In Buenos Aires, a man who has decreed that his daughters must marry in order of age allows an American dancer to perform at his club under the condition that he play suitor to his second-oldest daughter.
William A. Seiter
In order to cover up his philandering ways, a married Broadway producer sets one of his dancers up on a date with a chorus girl for whom he had bought a gift, but the two dancers fall in love for real.
When the fleet puts in at San Francisco, sailor Bake Baker tries to rekindle the flame with his old dancing partner, Sherry Martin, while Bake's buddy Bilge Smith romances Sherry's sister Connie. But it's not all smooth sailing: Bake has a habit of losing Sherry's jobs for her; and despite Connie's dreams, Bilge is not ready to settle down.Written by
Diana Hamilton <email@example.com>
The song 'Get Thee Behind me, Satan' was edited in prints shown in Great Britain to remove the word 'Satan' (which offended the overly prudish censorship board). The result looks and sounds as though the film is faulty and jumps several frames each time the line is sung, but the effect was deliberate and a highly unusual example of censorship, possibly the only time a popular song was edited in this way. See more »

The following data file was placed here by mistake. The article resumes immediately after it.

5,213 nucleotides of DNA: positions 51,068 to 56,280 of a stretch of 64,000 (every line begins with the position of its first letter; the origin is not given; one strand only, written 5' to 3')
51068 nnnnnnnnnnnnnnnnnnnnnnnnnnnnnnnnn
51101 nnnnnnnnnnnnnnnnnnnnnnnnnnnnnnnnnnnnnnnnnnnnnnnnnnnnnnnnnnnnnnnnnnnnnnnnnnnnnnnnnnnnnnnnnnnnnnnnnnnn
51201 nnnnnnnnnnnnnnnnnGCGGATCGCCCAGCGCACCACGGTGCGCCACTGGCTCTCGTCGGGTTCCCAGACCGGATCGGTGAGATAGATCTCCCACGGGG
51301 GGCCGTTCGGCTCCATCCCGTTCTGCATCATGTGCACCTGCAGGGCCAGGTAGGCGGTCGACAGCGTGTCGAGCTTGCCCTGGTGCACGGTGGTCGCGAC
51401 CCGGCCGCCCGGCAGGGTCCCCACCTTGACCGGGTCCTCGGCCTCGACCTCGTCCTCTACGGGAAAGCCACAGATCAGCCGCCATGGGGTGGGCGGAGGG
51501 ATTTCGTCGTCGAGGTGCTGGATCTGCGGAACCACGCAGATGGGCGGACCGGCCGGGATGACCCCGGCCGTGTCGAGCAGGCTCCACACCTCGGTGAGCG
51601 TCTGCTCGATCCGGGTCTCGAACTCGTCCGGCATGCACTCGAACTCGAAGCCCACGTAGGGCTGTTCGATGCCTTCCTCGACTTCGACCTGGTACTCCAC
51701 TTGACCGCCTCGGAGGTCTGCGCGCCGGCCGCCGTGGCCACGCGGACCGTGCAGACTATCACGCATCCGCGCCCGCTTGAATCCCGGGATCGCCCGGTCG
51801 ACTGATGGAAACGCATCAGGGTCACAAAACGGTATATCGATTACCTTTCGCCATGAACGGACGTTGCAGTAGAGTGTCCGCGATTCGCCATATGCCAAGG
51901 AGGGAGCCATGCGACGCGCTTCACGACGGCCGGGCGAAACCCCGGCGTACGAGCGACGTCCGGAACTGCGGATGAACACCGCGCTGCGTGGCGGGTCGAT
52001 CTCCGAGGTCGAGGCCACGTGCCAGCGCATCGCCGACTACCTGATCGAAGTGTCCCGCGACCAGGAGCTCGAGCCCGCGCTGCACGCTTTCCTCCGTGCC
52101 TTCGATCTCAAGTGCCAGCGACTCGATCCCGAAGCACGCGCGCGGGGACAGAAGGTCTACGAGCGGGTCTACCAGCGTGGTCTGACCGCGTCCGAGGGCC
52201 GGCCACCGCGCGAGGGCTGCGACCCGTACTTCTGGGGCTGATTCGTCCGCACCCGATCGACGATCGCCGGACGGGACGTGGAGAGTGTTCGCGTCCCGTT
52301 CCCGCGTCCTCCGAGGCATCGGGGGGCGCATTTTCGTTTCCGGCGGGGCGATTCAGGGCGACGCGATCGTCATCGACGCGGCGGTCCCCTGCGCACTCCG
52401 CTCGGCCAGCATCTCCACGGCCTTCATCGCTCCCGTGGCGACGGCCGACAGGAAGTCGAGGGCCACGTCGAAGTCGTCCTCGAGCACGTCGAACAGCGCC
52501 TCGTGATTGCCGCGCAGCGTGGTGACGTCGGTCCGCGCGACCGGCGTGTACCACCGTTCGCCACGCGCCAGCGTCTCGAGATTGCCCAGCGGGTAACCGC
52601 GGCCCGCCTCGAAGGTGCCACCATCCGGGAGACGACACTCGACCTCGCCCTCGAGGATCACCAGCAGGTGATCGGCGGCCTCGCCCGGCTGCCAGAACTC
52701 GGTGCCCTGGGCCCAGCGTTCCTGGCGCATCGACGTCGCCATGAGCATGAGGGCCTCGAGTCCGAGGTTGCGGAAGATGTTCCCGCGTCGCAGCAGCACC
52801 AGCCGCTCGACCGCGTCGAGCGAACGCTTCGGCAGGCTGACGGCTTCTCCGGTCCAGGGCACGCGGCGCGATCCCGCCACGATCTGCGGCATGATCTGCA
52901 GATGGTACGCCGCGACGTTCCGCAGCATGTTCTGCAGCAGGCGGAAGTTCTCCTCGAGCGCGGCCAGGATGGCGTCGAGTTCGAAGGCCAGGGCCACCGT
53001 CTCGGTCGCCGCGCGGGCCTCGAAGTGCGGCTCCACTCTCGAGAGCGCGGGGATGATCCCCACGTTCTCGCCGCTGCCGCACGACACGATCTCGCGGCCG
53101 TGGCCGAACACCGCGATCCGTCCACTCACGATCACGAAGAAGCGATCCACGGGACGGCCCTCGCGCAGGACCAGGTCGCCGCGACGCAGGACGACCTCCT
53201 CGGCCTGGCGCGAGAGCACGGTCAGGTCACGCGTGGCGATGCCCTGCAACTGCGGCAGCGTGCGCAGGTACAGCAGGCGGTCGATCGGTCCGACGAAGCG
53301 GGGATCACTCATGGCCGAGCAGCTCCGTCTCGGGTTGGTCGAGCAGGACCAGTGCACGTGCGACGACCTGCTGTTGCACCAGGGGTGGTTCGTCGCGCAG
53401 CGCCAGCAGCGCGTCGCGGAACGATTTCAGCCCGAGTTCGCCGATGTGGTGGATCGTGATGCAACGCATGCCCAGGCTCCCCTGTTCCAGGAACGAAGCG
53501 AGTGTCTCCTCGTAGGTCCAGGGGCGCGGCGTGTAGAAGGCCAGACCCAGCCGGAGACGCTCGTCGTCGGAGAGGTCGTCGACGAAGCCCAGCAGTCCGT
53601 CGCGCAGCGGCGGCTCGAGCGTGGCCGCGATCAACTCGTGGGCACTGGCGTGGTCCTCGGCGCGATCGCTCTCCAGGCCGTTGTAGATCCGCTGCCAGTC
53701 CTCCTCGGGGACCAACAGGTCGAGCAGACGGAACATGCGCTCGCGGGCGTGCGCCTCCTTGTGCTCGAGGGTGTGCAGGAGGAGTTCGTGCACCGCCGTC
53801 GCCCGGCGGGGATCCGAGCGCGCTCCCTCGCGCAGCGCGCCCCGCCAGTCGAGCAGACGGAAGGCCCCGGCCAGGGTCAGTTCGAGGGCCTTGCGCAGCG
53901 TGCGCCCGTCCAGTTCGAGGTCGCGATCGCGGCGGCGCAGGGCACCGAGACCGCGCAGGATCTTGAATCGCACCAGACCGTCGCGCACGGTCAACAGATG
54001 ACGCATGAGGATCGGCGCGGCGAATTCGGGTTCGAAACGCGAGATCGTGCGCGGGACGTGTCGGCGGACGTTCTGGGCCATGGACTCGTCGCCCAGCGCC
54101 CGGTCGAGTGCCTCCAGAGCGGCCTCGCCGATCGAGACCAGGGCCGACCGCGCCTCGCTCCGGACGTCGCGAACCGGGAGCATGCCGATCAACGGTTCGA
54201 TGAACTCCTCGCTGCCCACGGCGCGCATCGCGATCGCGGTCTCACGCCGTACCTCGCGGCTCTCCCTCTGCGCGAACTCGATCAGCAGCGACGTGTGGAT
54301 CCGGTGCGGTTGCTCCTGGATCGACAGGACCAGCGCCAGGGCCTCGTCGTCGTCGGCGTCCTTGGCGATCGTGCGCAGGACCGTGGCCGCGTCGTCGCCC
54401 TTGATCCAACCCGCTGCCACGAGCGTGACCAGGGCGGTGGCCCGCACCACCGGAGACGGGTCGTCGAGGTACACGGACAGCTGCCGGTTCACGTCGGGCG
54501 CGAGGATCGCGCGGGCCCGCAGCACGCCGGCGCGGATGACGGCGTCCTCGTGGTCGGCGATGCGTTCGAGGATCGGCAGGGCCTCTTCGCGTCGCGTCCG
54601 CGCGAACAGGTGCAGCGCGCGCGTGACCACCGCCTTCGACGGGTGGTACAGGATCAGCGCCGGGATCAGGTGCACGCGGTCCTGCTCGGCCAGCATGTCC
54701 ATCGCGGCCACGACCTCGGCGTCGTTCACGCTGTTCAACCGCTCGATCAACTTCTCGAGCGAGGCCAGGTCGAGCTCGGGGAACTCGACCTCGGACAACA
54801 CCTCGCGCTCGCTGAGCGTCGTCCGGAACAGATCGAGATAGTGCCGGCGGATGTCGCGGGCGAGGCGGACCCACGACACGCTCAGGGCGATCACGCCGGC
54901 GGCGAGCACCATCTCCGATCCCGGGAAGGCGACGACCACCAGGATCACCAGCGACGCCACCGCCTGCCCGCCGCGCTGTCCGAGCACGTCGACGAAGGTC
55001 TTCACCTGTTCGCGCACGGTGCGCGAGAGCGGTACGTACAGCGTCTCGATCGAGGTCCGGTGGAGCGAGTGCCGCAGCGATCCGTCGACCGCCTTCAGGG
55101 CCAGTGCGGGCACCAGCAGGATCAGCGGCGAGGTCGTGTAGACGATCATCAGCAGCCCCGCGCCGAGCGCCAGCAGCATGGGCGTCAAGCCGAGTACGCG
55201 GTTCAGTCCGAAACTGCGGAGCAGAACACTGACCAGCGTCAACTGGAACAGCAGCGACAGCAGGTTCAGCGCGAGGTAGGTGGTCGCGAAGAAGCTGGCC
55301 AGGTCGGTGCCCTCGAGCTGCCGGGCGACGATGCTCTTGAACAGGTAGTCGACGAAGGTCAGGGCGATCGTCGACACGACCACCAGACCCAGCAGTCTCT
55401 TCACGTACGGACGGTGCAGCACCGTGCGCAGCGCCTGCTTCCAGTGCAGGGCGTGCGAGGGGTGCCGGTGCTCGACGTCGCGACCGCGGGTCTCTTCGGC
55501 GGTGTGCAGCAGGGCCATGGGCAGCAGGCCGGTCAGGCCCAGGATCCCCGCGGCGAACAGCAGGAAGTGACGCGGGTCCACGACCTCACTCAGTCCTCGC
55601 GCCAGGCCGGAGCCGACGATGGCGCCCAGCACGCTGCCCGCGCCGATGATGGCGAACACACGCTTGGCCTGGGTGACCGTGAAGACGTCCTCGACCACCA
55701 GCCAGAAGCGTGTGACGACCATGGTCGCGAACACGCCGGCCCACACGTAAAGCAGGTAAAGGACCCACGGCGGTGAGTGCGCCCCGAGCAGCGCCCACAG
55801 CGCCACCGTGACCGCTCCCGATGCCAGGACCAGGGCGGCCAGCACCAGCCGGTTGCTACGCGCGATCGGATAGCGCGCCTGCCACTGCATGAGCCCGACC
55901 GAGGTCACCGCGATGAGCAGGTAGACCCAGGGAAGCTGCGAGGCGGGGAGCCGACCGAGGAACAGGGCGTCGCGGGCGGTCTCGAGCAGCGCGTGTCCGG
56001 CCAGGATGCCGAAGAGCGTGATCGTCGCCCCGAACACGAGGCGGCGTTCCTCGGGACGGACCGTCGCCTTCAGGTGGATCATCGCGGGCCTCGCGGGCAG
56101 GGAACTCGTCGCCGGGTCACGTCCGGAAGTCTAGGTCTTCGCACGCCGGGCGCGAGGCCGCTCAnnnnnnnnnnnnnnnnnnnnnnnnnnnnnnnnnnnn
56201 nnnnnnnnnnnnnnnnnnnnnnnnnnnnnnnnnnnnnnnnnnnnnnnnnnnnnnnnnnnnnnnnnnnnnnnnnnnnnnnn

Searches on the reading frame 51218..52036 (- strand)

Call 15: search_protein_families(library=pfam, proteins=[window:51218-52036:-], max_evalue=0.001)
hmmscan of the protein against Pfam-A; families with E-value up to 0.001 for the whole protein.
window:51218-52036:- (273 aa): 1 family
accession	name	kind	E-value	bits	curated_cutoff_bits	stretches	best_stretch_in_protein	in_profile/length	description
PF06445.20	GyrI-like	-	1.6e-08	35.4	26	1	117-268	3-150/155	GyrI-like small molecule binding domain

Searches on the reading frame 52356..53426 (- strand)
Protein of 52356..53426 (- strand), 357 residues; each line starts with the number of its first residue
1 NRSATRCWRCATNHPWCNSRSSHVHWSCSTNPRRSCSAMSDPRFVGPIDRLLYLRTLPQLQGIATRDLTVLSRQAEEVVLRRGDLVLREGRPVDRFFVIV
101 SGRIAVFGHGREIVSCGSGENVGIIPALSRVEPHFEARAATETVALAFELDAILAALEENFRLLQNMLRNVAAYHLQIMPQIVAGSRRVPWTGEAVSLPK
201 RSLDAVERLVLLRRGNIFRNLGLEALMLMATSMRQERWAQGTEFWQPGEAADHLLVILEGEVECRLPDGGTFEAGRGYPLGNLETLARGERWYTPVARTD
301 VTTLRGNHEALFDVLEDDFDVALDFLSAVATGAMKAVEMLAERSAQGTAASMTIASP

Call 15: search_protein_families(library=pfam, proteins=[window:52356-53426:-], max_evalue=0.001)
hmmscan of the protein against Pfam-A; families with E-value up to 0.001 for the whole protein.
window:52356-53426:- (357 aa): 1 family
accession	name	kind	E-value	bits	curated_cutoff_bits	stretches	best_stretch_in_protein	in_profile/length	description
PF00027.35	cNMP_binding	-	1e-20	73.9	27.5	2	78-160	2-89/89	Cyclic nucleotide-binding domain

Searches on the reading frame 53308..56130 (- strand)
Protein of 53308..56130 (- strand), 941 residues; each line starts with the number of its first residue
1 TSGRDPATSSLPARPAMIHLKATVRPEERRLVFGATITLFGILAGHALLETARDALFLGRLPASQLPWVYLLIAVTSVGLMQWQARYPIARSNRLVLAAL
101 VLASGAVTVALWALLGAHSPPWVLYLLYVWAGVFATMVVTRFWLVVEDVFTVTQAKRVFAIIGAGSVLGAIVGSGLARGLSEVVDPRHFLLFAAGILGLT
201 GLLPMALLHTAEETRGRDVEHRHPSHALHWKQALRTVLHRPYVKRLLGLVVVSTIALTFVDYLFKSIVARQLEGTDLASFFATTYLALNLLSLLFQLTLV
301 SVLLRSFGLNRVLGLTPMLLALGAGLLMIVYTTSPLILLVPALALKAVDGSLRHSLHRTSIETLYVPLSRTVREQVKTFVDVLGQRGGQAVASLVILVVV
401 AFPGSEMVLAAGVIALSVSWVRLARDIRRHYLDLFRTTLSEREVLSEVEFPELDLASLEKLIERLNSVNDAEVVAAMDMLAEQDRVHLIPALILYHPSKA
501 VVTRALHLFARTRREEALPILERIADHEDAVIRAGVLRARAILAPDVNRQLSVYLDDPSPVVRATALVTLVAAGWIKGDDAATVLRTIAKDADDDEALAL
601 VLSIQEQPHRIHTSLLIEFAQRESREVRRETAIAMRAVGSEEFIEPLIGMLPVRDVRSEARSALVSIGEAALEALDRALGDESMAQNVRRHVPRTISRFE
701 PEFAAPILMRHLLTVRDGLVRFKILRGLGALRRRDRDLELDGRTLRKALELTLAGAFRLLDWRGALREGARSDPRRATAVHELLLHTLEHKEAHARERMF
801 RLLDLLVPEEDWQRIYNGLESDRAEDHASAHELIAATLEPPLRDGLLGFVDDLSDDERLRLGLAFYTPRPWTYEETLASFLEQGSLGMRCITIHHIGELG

FOLLOW THE FLEET (RKO Radio, 1936), directed by Mark Sandrich, marks the fifth pairing of Fred Astaire and Ginger Rogers, and one of their top musicals of the era with a bright score by Irving Berlin, the composer of their last outing, TOP HAT (1935). Reworking the formula from their earlier effort, ROBERTA (1935), Astaire and Rogers not only share screen time with another couple closer to their own age, but are characters already acquainted with one another from the start, instead of the usual boys meets girl outing. Unlike ROBERTA, Astaire and Rogers have equal status with the other couple in question, played by Randolph Scott (of ROBERTA) and Harriet Hilliard (making her screen debut). Another welcome change of format to the series is not only finding Astaire switching his elegant presence of top hat, white tie and tails for a sailor's uniform, but in changing its locale from European settings to down-to-earth San Francisco.